Are you jealous? Honestly though, we won't really get summers off. We'll probably have to find a second job during the summer, we'll need to keep planning, prepping our classroom, and organizing to get ready for the new school year.

4. “That's a good starter job."

Are you serious..? I'm not in this temporarily. This is my career choice and I intend to stick with it and make a difference.

5. “That must be a lot of fun."

Yes, it definitely is fun, but it's also a lot of hard work. We don't play games all day.

6. “Those who can't, teach."

Just ugh. Where would you be without your teachers who taught you everything you know?

7. “So, you're basically a babysitter."

I don't just monitor students, I teach them.

8. “You won't make a lot of money."

Ah yes, I'm well aware, thanks for reminding me. Teachers don't teach because of the salary, they teach because they enjoy working with students and making a positive impact in their lives.

Cover Image Credit: BinsAndLabels

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No, A Colored Student Did Not 'Steal Your Spot,' They Worked Hard To Get Here

I keep hearing this ignorant question of, "How come illegal immigrants can get scholarships, but I can't?"

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Real talk, this whole "they're stealing our resources!" thing has to stop.

It ranges from welfare to acceptance letters into prestigious universities. People (and by people, I'm referring to those who identify as white) have made the assumption that they are having their opportunities stolen by people of color. That's ridiculous.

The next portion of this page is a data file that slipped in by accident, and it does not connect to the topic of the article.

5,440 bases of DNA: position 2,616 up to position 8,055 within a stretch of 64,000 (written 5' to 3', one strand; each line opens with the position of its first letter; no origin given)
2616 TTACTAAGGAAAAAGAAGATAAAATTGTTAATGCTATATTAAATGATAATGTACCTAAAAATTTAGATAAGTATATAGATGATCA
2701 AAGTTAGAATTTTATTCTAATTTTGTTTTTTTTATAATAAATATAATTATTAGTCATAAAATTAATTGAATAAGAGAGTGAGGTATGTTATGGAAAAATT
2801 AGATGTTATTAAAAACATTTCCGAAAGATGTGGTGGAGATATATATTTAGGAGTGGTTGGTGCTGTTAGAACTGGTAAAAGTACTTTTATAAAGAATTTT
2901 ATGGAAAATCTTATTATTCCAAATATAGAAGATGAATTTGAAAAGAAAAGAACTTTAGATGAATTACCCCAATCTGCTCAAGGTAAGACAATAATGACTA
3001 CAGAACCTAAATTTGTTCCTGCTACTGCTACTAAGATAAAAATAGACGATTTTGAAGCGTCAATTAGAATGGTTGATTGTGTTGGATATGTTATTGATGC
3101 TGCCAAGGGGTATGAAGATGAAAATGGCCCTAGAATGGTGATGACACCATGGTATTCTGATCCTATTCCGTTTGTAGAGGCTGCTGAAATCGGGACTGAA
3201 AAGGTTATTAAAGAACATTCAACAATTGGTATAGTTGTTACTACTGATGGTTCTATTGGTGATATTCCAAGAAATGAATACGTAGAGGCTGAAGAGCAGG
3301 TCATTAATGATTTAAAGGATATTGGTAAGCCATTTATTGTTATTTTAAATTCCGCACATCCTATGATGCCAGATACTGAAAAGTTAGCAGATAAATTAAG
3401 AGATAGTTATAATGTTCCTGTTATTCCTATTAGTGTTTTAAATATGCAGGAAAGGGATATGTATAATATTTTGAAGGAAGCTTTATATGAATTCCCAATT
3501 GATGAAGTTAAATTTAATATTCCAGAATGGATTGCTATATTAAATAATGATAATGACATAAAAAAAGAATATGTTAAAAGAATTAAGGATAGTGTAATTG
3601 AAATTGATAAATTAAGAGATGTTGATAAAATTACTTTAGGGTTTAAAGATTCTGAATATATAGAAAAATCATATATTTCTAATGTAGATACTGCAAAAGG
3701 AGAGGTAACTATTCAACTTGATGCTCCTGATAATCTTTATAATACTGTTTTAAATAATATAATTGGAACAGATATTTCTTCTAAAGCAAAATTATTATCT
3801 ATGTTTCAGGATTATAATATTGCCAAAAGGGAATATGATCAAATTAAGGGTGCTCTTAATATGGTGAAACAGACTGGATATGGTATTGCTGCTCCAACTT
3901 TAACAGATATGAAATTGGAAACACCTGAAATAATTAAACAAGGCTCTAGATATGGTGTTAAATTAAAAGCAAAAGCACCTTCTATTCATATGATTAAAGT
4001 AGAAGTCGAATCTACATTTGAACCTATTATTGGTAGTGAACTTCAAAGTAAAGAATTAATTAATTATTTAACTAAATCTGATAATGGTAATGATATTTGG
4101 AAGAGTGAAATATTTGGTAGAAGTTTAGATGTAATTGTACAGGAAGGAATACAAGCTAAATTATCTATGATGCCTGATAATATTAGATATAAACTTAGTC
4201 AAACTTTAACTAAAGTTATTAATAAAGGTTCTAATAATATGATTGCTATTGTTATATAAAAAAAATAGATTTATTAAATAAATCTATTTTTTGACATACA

I love my university. I love the people at my university. However, when I sit in a classroom and look around at my colleagues, the majority of them are white. Of course, there are some classes that are filled with more people of color, but for the most part, they're predominantly white. So, let's say that out of a classroom of 30 students, only 7 identify as people of color.

In what world can somebody make the argument that those 7 students are stealing the spot of a white student? I don't think people realize how hard those 7 students had to work just to be in the same spot as their white counterparts.

Let me use my experience: I am a Latina woman who is attending university on a full-ride scholarship. I don't always tell people about this, because I don't feel like being asked, "wow, what did you do to get that?!" A lot. I keep hearing this ignorant question of, "How come illegal immigrants can get scholarships, but I can't?"

First off, those "illegal immigrants" you're bashing, don't even qualify for financial aid. They don't qualify for most scholarships, actually. Second, have you considered that maybe, that "illegal immigrant" worked hard in and outside of school to earn their scholarship? I received my full-ride scholarship on the basis of my GPA, but also because I am a lower-class woman of color and was selected because I am disproportionately affected by poverty and access to a quality education.

So, this scholarship was literally created because there is an understanding that minorities don't have the same access to education as our white counterparts. It's not a handout though, I had to work hard to get the money that I have now. When white students get scholarships, it's not a handout but when you're Latina like me, apparently it is.

This way of viewing minorities and their education is damaging, and further discourages these people from receiving a quality education. We didn't steal anybody's spot, we had to work to get where we are, twice as hard as our white colleagues that are not discriminated against on a daily basis.

Instead of tearing down students of color because you didn't get a scholarship, why not criticize the American education system instead? It's not our fault tuition is $40k a year, and we have no reason to apologize for existing in a space that is predominantly white.

To students of color: you worked hard to get where you are, and I am proud of you. To white students: I'm proud of you too. We all worked hard to get to where we are now, let's lift each other up, not put each other down.